Commercial real estate is property that is utilized solely for business purposes. Examples of commercial real estate consist of malls, office parks, restaurants, gas stations, convenience stores and office towers. Commercial real estate is one of the three primary kinds of real estate. The other types are residential real estate, which is used for living purposes; and industrial real estate, which is used for production and manufacturing. The businesses that occupy commercial real estate normally lease the space. An investor usually owns the building and accumulates rent from each business that operates there.
There are four primary types of commercial real estate leases, each demanding different levels of responsibility from the property owner and the tenant. In addition to rent, a single net lease makes the tenant accountable for paying property taxes; a double-net (NN) lease makes the tenant responsible for paying property levy and insurance; and a triple-net (NNN) lease makes the tenant responsible for paying property taxes, insurance and upkeep. Under a overall lease, the tenant pays only rent; the property owner pays for the building's property taxes, insurance and maintenance.
Investing in commercial real estate often calls for a considerable amount of start-up capital and substantial knowledge of the legal, financial and legal aspects of owning this type of property. Investors who don't want to deal with these complications directly can gain exposure to commercial real estate by using real estate investment trusts (REITs).
The size and scale of the Commercial real estate market makes it an appealing and lucrative industry for many investors. Investors can invest directly in actual real estate or choose to invest indirectly through managed funds. Investing directly in real estate requires purchasing the commercial property to use as an income-producing property or for reselling at a future time. Indirect ways to invest in the real estate market incorporate investing in real estate investment trusts, real estate exchange listed funds, commingled real estate funds and infrastructure funds. Due to the higher exchangeability available in the market, the lower transaction costs and lower capital specifications, average investors choose to indirectly invest in commercial real estate.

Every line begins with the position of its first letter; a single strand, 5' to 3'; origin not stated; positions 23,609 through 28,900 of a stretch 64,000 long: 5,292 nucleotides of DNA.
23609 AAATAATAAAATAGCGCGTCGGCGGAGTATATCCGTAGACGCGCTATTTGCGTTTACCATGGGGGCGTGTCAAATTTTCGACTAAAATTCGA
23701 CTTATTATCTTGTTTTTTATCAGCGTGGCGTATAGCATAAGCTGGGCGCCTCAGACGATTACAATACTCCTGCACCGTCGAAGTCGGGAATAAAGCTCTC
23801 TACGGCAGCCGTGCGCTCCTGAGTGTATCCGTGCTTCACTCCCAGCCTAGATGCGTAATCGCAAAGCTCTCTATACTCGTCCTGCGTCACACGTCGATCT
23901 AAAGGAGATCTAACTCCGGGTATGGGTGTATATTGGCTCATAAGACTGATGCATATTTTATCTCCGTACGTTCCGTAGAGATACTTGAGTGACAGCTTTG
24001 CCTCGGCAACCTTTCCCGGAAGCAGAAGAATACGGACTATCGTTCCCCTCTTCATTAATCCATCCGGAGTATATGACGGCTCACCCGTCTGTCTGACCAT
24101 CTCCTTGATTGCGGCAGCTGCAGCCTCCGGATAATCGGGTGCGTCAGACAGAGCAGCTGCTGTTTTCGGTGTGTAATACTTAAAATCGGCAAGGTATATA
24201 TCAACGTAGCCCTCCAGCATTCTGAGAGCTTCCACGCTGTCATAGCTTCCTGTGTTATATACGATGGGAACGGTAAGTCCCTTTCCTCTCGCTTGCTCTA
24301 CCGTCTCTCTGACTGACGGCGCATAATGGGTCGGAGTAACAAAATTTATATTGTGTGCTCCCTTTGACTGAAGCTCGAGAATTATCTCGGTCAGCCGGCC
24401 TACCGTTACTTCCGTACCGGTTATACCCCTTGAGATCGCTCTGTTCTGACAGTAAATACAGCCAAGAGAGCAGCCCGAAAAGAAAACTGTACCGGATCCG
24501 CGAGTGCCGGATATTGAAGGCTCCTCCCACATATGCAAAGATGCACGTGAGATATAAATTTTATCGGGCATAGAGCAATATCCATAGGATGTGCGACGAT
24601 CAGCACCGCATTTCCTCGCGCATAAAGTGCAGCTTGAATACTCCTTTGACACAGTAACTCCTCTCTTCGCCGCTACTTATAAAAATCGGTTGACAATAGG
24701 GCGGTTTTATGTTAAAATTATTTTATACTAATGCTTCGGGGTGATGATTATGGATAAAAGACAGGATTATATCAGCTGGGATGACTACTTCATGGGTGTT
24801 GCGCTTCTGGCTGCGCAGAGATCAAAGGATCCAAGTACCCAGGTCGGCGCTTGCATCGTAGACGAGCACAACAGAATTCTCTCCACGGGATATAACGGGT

A realtor is a real estate expert who is a member of the National Association of Realtors, a professional association. Realtors include agents that work as non-commercial and commercial real estate brokers, salespeople, property managers, appraisers, consultants and other real estate professionals. More than 1 million real estate brokers are realtors, and the term is a registered trademark. Realtors must belong to both a local association or board and a state association.
Realtors are required to be experts in their field and must follow the NAR's code of ethics, which requires agents to maintain specific duties to clients and customers, to the public and to other realtors. Among its many demands, the code of ethics says that realtors "shall avoid exaggeration, misrepresentation, or concealing of relevant facts relating to the property or the transaction;" "shall be honest and truthful in their real estate communications and shall provide a true picture in their advertising, marketing and other representations;" and shall "pledge themselves to defend and promote the needs of their client" while treating all parties to the transaction honestly.